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fibreFibre

High-fibre foods speed up the elimination of waste and toxins and help the body to function properly. Learn to recognize them and get into the habit of eating them on a regular basis.

Fibre, or roughage as it used to be known, has become one of the great nutritional talking points of our times. Almost everyone is now aware that it is important in a healthy diet (more and more people eat wholemeal bread!) and it is the basis of one of the most successful slimming diets of the last decade - the F-plan. However, many people don't understand its exact role in nutrition or quite why it is so important to eat plenty of fibre on a regular basis.

WHAT IS FIBRE?
Fibre is cellulose, a food substance indigestible by humans which occurs naturally in varying degrees in many plant-based foods; it is the basic component of plant cell walls. It is not nutritious in itself, containing no proteins, vitamins or minerals. Indeed, it is not actually broken down in the body but passes straight through the intestinal tract.

Its main importance lies in its ability to absorb liquid, rather like a sponge, and become bulky as it moves through the intestinal tract. This helps the efficiency of the bowels, which produce large, soft stools that are easy to pass.

Fibre also speeds up the passage of waste products through the bowel and helps remove toxic matter. High-fibre foods make the journey through the body in less than 24 hours, while foods which are low in fibre can take up to three or four days to pass through the body and can often result in constipation, which has been linked with diverticular disease and cancer of the colon. Some doctors believe that many so-called 'affluent' diseases, such as heart disease, hiatus hernia and obesity, are related to lack of dietary fibre.

Fibre also seems to affect blood sugar levels and has been known to help some diabetics reduce their intake of insulin.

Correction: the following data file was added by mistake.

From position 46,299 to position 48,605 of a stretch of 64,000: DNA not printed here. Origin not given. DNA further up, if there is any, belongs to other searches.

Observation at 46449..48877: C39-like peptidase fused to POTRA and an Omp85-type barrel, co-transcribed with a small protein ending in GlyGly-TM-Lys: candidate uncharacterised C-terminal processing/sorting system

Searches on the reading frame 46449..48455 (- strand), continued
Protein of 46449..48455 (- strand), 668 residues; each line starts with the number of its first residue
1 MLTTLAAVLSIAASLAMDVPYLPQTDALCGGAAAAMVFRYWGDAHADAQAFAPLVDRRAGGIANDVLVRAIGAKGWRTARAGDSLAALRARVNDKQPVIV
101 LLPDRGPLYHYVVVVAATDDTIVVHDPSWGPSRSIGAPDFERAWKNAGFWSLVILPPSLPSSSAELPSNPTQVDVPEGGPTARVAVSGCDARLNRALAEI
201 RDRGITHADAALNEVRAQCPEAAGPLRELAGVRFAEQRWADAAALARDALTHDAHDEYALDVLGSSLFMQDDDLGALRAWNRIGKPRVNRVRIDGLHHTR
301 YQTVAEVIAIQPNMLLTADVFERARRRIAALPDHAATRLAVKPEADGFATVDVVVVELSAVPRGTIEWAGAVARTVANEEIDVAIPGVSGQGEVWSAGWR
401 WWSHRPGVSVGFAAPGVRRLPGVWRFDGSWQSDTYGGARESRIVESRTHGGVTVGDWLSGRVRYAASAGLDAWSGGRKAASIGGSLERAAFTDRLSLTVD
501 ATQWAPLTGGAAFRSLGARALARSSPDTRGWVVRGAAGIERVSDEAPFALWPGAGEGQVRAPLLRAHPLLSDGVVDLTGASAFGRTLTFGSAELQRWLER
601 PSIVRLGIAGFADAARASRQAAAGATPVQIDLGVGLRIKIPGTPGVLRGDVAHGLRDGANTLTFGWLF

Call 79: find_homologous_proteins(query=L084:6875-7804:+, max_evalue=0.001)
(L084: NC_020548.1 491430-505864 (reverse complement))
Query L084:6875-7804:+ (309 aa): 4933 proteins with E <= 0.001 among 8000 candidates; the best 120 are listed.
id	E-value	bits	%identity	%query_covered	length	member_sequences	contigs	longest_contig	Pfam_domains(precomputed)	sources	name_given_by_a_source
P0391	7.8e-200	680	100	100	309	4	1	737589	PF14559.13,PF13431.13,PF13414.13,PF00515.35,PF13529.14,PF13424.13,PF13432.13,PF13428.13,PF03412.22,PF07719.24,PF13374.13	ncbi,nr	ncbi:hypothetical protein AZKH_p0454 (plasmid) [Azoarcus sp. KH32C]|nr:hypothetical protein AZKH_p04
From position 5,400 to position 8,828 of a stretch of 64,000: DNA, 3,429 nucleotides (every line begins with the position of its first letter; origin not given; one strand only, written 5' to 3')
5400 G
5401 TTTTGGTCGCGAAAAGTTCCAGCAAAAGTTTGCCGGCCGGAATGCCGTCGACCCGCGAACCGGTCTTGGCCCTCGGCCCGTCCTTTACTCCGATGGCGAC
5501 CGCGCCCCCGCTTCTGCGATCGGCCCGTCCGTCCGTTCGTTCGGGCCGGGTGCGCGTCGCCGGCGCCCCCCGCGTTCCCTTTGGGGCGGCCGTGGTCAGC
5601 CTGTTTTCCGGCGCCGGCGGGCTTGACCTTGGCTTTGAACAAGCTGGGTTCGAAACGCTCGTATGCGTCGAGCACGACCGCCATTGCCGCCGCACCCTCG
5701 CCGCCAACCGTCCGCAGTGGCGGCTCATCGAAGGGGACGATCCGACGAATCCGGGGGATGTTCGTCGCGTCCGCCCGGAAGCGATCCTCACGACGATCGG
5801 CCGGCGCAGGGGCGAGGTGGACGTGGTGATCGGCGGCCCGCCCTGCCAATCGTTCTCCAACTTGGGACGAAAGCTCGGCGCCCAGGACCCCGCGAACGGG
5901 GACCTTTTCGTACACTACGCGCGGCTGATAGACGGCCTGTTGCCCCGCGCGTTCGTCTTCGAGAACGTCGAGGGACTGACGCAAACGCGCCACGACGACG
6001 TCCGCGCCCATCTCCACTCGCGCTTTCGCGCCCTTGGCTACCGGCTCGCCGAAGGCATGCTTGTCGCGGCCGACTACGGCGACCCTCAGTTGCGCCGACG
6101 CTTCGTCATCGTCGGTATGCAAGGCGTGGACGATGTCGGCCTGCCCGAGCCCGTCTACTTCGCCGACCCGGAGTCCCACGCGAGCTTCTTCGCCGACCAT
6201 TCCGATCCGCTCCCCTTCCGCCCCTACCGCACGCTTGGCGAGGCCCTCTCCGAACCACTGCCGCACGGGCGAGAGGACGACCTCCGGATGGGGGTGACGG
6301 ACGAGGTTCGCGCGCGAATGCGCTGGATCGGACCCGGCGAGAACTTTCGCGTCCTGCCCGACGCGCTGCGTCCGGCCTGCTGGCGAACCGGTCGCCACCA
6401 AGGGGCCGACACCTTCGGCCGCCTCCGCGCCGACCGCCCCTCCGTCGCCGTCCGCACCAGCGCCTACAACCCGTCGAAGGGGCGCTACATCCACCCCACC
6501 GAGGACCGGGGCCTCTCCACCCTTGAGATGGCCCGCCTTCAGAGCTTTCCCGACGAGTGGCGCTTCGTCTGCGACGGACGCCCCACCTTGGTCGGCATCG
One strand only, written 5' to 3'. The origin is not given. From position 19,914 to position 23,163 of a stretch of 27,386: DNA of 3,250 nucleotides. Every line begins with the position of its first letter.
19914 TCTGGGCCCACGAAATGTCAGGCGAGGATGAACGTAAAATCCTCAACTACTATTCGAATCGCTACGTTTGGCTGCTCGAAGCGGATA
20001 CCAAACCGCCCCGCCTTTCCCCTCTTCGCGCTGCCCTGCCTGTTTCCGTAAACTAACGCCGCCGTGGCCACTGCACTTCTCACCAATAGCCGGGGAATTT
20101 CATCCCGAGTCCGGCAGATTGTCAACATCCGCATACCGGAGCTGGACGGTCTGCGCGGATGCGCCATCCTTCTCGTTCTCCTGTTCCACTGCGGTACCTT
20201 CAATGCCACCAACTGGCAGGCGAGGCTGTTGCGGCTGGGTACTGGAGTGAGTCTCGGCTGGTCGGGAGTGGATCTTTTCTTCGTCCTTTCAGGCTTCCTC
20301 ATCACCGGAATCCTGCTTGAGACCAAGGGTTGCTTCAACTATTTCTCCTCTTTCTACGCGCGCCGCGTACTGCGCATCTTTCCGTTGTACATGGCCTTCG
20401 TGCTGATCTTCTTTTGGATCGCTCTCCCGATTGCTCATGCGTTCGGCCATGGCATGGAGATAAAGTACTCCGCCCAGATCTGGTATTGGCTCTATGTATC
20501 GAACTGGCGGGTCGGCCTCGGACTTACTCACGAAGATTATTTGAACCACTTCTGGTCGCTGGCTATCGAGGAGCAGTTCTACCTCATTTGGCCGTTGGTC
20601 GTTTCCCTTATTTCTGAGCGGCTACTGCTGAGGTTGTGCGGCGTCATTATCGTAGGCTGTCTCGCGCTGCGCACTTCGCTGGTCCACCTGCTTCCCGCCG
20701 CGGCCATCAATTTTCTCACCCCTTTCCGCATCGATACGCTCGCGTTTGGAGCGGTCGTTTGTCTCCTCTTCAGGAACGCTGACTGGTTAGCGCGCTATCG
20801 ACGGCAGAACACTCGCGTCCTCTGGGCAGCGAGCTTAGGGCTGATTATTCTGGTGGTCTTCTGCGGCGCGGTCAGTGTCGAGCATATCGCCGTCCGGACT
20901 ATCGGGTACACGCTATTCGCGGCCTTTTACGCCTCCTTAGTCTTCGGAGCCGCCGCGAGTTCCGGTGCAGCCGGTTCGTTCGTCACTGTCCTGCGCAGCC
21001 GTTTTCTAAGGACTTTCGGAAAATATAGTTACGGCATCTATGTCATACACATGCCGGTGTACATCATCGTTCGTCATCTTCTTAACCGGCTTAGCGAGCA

CHEWY AND FILLING
High-fibre foods are metabolized more slowly than refined carbohydrates, such as white bread, biscuits and cake, and are thus a natural regulator of the system, releasing energy-giving glucose into the bloodstream at a slower, steadier rate. Unlike many low-fibre convenience foods - such as soft creamy desserts and canned or processed goods - which are highly refined and quick and easy to eat, high-fibre foods tend to be chewy and filling, satisfying our appetites without filling us up with unwanted calories.

HIGH-FIBRE FOODS
Cereal foods have the highest fibre but only if they are whole and unrefined. These include whole wheat, bulgar wheat, brown rice, bran, barley and oats and products made from them such as wholemeal bread and pasta, as well as many breakfast cereals.

Dried beans and pulses, which include red kidney, aduki, haricot and butter beans as well as peas and different types of lentils, are also high in fibre. These do not absorb liquids as much as cereals do; they work in the digestive tract in a different way. They form a glue-like substance which seems to limit the amount of fat and sugar absorbed from food eaten. They also help to lower blood cholesterol levels and possibly blood pressure.

Fibre occurs naturally in nuts and in most fruits and vegetables and these work in the intestines in much the same way as pulses. Peas, spinach and sweetcorn have surprisingly high. levels of fibre, while carrots, cabbage and broccoli are also rich sources.

High-fibre fruits include most dried fruits as well as blackberries, raspberries and strawberries. Bananas, apples and oranges also have significant amounts of fibre.

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